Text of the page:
Q&A: Motown supports developing artists

Reporter: Robin Johnson, first published Fri 12 Aug 2016 17:14
Original Link: http://www.officiallondontheatre.co.uk/news/backstage-pass/article/item371391/q-a-motown-supports-developing-artists/


This weekend, young British BAME artists from across London, including actors, musicians, dancers, singers and rappers, will take to the Hackney Empire stage with the cast of West End smash-hit Motown The Musical to perform an original show based around its rich musical and cultural origins.

The culmination of Hackney Empire’s flagship Artist Development Programme (ADP), which enables artists aged 13-19 to spend a fortnight crafting a production with the guidance of industry professionals, takes place at the theatre on Sunday 14 August. Tickets and more information is available through the theatre’s website.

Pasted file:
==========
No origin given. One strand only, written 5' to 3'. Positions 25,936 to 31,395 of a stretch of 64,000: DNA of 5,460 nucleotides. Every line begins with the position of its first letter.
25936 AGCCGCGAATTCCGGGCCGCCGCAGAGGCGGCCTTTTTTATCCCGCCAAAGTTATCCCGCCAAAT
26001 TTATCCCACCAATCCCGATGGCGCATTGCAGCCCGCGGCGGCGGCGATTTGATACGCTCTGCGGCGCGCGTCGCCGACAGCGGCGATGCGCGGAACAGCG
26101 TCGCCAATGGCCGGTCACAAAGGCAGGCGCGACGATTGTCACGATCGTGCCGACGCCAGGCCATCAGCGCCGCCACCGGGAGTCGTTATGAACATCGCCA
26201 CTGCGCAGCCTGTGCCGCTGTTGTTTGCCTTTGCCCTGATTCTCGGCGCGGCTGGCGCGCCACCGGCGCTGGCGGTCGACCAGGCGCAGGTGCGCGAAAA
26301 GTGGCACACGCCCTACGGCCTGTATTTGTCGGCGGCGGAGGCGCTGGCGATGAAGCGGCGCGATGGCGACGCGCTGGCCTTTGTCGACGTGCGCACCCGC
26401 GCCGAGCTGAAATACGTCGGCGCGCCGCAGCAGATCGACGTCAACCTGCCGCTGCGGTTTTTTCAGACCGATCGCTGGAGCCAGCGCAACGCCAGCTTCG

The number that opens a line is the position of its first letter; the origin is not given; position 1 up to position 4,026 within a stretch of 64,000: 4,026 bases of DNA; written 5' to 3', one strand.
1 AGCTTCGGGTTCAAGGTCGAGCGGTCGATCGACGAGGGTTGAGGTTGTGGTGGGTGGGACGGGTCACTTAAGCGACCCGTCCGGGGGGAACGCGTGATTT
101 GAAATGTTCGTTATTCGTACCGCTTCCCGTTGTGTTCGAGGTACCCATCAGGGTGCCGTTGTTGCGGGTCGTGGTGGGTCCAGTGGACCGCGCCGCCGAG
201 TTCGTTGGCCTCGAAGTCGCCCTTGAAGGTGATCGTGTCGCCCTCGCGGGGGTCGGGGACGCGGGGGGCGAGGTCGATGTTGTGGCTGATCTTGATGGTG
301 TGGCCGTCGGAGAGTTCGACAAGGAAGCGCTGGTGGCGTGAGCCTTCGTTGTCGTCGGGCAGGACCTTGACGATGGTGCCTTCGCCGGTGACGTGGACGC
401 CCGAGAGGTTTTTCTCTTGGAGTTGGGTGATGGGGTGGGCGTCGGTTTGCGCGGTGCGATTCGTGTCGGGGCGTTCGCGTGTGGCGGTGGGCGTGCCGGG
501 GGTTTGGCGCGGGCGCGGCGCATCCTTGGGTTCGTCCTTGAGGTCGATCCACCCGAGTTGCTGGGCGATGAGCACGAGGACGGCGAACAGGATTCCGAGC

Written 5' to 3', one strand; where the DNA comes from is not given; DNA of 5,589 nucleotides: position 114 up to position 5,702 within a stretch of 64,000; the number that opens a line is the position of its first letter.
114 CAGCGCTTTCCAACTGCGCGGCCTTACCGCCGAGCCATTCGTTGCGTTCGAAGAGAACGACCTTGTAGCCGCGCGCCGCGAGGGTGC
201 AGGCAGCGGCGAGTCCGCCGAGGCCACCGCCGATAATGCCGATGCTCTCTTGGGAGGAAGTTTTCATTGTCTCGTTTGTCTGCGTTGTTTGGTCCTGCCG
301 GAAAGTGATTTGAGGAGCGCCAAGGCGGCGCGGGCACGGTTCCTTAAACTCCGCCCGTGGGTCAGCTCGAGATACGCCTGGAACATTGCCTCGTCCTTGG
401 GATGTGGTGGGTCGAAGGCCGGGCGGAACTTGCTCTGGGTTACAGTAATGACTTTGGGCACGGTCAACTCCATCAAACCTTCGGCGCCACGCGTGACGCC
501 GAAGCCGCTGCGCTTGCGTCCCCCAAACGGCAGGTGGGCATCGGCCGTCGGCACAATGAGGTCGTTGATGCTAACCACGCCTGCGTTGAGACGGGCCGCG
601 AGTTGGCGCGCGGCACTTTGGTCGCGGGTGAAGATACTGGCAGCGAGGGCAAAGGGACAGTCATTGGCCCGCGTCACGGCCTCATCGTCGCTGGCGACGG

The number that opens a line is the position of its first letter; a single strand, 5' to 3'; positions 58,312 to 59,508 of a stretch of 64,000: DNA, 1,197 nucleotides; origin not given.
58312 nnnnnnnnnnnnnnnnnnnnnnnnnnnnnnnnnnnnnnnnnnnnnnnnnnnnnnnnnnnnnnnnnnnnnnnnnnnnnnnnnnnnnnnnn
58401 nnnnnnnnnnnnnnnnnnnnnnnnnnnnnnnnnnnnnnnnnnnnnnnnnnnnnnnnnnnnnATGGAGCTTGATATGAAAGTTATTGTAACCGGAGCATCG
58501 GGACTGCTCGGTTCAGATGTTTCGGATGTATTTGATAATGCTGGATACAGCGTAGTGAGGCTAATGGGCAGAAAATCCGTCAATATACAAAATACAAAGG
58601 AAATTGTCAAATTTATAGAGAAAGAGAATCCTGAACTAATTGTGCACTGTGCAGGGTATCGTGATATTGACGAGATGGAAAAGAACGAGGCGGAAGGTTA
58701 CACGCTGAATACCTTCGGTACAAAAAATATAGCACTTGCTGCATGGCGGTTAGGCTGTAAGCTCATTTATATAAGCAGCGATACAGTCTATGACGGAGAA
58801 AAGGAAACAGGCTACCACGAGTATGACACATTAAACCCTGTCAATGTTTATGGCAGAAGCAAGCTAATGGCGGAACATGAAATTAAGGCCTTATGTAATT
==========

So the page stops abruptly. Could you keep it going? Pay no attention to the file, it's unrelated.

One major influence on the production is Motown The Musical director Charles Randolph-Wright, who told us a little more about the initiative, why Motown is the perfect medium through which young artists can express themselves, and why you should be booking your tickets for Sunday.

Tell us about Motown The Musical’s involvement with the Artistic Development Programme (ADP) at Hackney Empire.

[Creative Director] Susie McKenna is an old friend of mine. We were having lunch when I was here rehearsing for the show back in January, and she said they had picked Motown as a summer theme for the ADP. I said “Woah! We should be involved in it!” Some of our artists actually came through the Hackney Empire, or have taught there, so I suggested “Why don’t we merge the companies?”

The idea was that kids in the programme would create their own show, write the music and write the scenes, and then we could integrate that with numbers from our show, using our cast. So we’ve been working together on colliding these worlds. It’s been amazing to watch.

How have you personally enjoyed the experience?